LUIS DE JESUS LOS ANGELES | OCTOBER 20 – DECEMBER 15, 2018
Four and Twenty Blackbirds (2018) is subdivided by a tree whose branches spread across the canvas, filling it with foliage painted by means of closely packed green dots, patches of sky denoted by blue dots, and passages of red dots interspersed throughout. Among the branches are six birds and three human faces, two of the faces in profile are barely evident, the third, fully articulated face, looks out from the trunk’s base. Written inside of a branch, the width of the rectangle, is the line “Four and twenty blackbirds—baked in a pie, oh my oh my!” Williams pushes this nursery rhyme into more troubling territory through the presence of the tree, which for Williams is an inescapable image of lynching. As these linkages sink in, the red passages in the painting suddenly become savage: “Blood at the leaves and blood at the root,” as Billie Holiday famously sang.
Williams is influenced by and pays homage to Chicago’s African Commune of Bad Relevant Artists (AfriCOBRA), a collective formed in 1968, which sought to create a politically loaded black visual aesthetic. His five portraits of heroines (including Therese Patricia Okoumou—who climbed the Statue of Liberty’s base this past July to protest U.S. immigration policy—along with better known figures such as Harriet Tubman and Maxine Waters) echo Chicago’s famous Wall of Respect (1967), a mural depicting Malcolm X, Muhammad Ali, and W.E.B. Du Bois, painted by founders of AfriCOBRA. Williams’s painting Fierce Fighters (Angela Davis) (2018) rethinks AfriCOBRA member Wadsworth Jarrell’s stunning 1971 portrait, Revolutionary (Angela Davis).
Goya is another essential touchstone, with numerous references to the Spanish master’s Los Caprichos (1797 – 1798) and Los Desastres de la Guerra (1810 – 1820). It is no surprise that these two print series should be foundational for Williams, as they comprise some of Goya’s greatest works of witnessing, marking the corruption of the Church and documenting the boundless cruelties of warfare. Williams is just as committed to describing the follies and horrors before his own eyes. A Foolish Trick (2018) is his response to Goya’s May the Rope Break! (Plate 77). Goya’s priest on a tightrope is replaced by a man atop a horse standing on a rope; the man looks in a hand mirror while a crowd gapes, the people so heavily satirized they are all equally ignoble. Wild Thing, I Think I Love You (2018) includes the corpse spiked on a tree from Goya’s This is Worse (Plate 37), though the original composition is reworked to add an array of characters, including some pig–shaped police capturing black men in the background. The donkey that figures largely throughout Los Caprichos appears as a priest in A Blunt Message, The Truth (2018), reading scripture to an intrigued black woman while a black man is crucified above, and a baby cries for attention but receives none.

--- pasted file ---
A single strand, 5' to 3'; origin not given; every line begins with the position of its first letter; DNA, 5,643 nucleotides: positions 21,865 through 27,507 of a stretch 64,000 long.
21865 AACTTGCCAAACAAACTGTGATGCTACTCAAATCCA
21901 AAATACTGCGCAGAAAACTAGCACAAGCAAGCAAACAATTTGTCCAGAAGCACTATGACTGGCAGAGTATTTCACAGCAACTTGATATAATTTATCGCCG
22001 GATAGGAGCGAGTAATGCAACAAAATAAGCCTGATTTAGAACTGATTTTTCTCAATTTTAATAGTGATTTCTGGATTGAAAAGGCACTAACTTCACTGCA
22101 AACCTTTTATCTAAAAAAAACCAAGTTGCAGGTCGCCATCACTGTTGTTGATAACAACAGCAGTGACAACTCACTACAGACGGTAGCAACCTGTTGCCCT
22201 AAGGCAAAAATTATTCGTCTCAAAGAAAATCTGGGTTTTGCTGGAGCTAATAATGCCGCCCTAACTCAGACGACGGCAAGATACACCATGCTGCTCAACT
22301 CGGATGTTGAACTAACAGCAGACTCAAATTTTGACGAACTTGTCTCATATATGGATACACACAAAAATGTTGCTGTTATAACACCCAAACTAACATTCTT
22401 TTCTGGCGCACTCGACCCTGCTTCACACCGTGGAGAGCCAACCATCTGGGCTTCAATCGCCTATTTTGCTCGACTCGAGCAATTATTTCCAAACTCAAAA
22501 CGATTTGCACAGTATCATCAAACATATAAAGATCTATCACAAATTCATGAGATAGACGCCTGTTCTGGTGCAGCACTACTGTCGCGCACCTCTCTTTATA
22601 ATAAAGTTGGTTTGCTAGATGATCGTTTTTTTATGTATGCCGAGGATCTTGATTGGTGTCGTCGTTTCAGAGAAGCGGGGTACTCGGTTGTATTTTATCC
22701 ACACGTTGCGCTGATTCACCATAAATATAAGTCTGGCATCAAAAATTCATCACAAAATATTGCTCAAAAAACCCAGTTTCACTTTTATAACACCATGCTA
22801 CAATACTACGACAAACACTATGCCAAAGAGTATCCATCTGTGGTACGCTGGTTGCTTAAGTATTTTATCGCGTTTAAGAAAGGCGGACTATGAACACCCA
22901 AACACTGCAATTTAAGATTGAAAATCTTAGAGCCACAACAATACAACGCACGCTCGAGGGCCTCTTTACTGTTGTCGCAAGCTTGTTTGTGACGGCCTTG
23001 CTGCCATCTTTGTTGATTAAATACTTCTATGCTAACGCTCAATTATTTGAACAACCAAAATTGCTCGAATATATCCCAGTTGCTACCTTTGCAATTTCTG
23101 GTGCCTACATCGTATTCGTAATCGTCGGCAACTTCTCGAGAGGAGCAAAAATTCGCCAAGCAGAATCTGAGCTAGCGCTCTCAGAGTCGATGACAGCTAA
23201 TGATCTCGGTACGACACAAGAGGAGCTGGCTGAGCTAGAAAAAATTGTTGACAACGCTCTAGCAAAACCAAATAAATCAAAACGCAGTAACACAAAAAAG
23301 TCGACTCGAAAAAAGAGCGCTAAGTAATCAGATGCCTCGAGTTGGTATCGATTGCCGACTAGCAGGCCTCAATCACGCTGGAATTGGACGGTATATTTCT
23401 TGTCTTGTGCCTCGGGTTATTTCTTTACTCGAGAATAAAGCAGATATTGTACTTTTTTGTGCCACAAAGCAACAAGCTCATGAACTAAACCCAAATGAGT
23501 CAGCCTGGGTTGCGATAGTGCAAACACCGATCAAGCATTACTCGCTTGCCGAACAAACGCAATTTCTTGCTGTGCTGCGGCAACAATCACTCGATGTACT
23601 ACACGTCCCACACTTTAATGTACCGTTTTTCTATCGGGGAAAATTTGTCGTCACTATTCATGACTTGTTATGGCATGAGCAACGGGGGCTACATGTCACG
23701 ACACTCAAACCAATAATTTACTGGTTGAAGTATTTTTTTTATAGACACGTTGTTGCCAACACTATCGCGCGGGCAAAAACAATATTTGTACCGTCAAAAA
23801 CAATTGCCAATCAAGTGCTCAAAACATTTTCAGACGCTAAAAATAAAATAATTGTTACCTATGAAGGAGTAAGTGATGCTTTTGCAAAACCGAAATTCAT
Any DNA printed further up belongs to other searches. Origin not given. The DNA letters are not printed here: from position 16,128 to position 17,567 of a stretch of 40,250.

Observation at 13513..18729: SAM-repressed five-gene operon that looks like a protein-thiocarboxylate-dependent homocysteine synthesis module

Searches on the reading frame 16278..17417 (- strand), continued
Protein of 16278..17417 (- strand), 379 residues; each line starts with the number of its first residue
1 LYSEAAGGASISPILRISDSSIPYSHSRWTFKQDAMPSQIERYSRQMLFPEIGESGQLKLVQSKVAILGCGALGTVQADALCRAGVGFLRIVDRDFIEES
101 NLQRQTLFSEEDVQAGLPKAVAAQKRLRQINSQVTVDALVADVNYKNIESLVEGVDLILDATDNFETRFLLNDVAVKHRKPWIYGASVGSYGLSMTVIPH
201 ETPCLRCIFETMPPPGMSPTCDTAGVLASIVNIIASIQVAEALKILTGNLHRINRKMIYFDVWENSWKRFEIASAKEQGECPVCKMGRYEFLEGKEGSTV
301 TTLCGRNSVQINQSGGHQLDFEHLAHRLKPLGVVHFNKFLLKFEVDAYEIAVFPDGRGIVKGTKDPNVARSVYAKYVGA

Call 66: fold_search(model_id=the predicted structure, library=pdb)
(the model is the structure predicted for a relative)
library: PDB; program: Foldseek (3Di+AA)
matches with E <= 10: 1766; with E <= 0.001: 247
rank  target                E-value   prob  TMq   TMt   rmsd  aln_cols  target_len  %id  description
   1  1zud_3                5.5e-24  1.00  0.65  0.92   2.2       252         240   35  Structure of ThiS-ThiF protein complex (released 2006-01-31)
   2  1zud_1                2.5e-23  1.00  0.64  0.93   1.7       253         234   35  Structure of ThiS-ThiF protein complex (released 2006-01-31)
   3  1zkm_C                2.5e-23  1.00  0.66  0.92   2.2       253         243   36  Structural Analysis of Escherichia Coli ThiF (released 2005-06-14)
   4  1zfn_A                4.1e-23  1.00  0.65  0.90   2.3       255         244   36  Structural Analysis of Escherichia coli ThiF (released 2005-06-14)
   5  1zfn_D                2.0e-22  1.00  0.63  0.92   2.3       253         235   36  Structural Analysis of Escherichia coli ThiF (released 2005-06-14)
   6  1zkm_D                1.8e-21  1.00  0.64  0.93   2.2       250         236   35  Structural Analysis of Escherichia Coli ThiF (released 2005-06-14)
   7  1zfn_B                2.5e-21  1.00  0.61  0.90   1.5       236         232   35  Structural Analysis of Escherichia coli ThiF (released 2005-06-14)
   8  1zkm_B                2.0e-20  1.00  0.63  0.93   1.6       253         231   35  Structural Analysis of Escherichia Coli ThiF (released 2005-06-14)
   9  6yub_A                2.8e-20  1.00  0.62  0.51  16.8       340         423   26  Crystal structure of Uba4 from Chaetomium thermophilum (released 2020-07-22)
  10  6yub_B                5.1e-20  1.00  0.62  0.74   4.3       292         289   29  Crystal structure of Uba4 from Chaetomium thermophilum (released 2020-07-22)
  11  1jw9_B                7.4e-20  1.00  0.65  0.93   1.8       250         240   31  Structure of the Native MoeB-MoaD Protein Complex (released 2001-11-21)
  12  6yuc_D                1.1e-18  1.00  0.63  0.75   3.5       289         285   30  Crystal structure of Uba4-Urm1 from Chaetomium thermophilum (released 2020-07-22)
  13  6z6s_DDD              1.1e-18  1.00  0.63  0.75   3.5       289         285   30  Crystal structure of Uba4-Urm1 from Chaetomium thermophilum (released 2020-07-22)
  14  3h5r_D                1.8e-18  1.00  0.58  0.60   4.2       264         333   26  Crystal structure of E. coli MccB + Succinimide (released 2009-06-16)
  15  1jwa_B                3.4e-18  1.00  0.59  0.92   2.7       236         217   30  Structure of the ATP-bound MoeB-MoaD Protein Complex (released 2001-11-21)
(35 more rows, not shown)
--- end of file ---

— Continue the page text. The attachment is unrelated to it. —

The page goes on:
This work is not for the faint of heart, but neither is Goya’s. Many may shrink from such direct confrontation with our country’s racist machinery, but it is a luxury not to think about white supremacy. White Americans should face the truth: our nation’s wealth—and the wealth of white families, in particular—is built by the historical enslavement of black people and the post-Civil War economic exploitation of black Americans, including Neo Jim Crow and the current plunder of black bodies in our gargantuan prison system. Obama’s election catalyzed an urgent reenergizing of America’s forces of racial hatred, and subsequently, the need for a national reckoning. Williams has developed an aesthetically potent language with which to weave these painful realities into his paintings, exhorting us to pay attention and respond.